Parental Responsibility

Florida Parenting Plans and Divorce

Florida divorce law requires Parenting Plans for all divorcing couples with children starting as of October 1, 2008. Florida law has had a strong public policy about children and divorce for several decades. As Chapter § 61.13 of the Florida Statutes states:

“It is the public policy of this state to assure that each minor child has frequent and continuing contact with both parents after the parents separate or the marriage of the parties is dissolved and to encourage parents to share the rights and responsibilities, and joys of childrearing.”

A “Parenting plan” is a document created to govern the relationship between the parties relating to the decisions that must be made regarding the minor child and shall contain a time-sharing schedule for the parents and child. The issues concerning the minor child may include, but are not limited to, the child’s education, health care, and physical, social, and emotional well-being.

In creating the parenting plan, all circumstances between the parties, including the parties’ historic relationship, domestic violence, and other factors must be taken into consideration. The parenting plan shall be developed and agreed to by the parents and approved by a court or, if the parents cannot agree, established by the court.

While some individuals think that Florida requires 50/50 time sharing to be issued in any case, the statute does not state this language. However, the goal in any case is for the children to benefit from shared parental responsibility, unless shared responsibility is detrimental to the child. The goal is to keep both parents involved in the life of the child.

Shared parental responsibility means that both parents discuss and decide major decisions affecting the child. These are the decisions that have long-term consequences in your child’s life. Some examples involve the choice of:

  • School
  • Child care facility
  • Camps
  • Doctors
  • Psychotherapy
  • Surgery
  • Other long-term medical treatment
  • Sports and other out-of-school activities
  • Trips and passports

Some additional decision-making areas to consider in your parenting plan include:

  • Transportation – How will the children be exchanged between parents? Where will the exchange take place? What happens to the exchange point when school is not in session? Who picks up and drops off the children from school and/or extra curricular activities?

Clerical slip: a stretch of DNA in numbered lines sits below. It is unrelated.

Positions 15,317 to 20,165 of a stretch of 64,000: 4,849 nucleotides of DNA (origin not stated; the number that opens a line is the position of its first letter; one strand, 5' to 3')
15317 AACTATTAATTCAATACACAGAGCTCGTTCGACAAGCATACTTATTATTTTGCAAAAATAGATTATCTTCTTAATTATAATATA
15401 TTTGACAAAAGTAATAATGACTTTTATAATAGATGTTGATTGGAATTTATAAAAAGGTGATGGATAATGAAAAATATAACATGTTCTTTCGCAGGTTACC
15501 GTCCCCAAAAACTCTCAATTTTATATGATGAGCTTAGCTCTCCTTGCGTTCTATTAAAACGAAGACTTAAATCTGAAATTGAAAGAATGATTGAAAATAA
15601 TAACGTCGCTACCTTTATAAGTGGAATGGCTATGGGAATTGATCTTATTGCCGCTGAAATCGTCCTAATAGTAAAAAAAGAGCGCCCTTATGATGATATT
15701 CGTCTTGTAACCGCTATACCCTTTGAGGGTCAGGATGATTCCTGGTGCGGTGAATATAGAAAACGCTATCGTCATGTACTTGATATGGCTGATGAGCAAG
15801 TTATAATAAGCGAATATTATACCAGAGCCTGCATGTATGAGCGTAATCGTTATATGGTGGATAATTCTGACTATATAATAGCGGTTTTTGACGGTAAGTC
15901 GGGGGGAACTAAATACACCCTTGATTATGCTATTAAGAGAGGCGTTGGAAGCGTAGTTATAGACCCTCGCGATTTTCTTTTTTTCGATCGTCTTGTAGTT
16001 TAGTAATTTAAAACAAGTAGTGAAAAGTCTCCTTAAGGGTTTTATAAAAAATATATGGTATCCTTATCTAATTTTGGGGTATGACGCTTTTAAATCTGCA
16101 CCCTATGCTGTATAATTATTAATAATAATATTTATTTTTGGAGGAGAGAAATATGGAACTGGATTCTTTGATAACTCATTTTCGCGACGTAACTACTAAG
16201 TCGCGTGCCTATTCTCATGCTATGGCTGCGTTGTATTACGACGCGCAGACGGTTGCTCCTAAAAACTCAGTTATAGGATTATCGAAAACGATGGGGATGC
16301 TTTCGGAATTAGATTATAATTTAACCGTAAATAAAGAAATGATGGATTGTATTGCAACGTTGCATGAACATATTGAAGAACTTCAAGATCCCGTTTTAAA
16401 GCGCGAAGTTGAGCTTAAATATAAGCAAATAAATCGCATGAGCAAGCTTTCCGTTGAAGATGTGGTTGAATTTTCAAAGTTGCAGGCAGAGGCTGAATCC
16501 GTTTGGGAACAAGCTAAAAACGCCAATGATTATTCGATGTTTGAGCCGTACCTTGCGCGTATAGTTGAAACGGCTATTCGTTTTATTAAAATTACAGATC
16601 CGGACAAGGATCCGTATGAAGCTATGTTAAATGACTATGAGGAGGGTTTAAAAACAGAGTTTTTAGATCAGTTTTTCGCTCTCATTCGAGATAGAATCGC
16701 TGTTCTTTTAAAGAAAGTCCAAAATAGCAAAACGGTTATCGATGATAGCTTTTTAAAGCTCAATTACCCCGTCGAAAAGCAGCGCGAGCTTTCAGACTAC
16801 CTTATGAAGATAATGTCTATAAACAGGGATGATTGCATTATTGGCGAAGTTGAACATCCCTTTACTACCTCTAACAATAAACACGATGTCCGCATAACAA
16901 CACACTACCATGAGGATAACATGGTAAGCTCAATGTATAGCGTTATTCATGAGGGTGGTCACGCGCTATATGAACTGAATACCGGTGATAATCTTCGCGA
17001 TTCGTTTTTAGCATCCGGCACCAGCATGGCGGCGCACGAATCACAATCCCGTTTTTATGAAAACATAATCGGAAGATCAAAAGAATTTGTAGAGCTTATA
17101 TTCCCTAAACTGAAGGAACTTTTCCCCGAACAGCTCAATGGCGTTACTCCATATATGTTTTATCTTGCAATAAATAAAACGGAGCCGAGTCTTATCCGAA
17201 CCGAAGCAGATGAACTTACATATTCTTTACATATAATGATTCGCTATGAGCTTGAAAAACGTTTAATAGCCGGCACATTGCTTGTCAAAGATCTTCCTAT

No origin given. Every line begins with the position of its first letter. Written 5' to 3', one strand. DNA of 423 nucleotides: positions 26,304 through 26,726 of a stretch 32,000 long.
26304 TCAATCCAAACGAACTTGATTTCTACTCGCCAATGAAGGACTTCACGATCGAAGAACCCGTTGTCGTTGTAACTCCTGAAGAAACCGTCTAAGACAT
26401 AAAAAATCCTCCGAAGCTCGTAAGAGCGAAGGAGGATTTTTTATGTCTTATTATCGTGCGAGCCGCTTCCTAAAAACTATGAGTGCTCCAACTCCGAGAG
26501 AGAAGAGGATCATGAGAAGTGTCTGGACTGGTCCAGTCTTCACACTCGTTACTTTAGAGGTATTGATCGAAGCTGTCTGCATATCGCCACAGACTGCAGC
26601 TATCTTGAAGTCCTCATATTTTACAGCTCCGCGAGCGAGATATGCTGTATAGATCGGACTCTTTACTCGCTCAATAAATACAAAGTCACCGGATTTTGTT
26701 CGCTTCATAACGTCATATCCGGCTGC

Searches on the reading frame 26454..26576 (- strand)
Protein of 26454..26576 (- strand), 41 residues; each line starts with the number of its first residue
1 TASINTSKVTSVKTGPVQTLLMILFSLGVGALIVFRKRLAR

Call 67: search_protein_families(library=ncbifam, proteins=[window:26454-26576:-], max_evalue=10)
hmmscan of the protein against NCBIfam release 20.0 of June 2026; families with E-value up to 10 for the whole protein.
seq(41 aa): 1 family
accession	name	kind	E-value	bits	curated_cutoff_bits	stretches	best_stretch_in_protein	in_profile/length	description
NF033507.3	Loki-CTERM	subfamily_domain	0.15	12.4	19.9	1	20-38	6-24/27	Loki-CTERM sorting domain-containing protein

• Relocation – Under what circumstances will one parent be able to move away with the child? (If you do not decide this now, you will have to follow the procedures of Fla. Statute § 61.13001.) See Relocation section for more information.
  • Education – What school will the children attend? Whose address will be used for school designation? Who will pay for school supplies, uniforms, and school related events? Do your children attend private or public school? Who will be responsible to pay for the education costs?
  • Emergencies – What is the time frame for notifying the other parent in an emergency? What authority does the parent who has the child have to consent to treatment?
  • Make-up Time – If one parent is unable to exercise time sharing with the children, under what circumstances will there be make-up time?
  • Recreational Activities & Vacations –Which parent will pay for extra-curricular activities? Do both parents have to consent to activities in order to reimburse the other parent for the expenses? What is the plan for traveling? How much notice is required to provide the non-traveling parent with information about the trip? Who will hold the children’s passports and who is responsible for paying for the children’s passports?

Parents may want to divide up the areas, each taking responsibility for certain ones. Some parents prefer to meet and discuss all issues together and reach a joint decision. Others may allow one parent to make the decisions and inform the other parent.

There are no set rules for shared decision making, but the new law requires a description of how the parents will share the daily tasks of child upbringing and time sharing with each parent. It must also describe who is responsible for health care, school matters and activities and what communication methods the parents will use to contact the children.

At the Law Offices of Alyssa D. Honickman, we take pride in drafting our agreements and parenting plans and always place the best interests of the children at the heart of each case.

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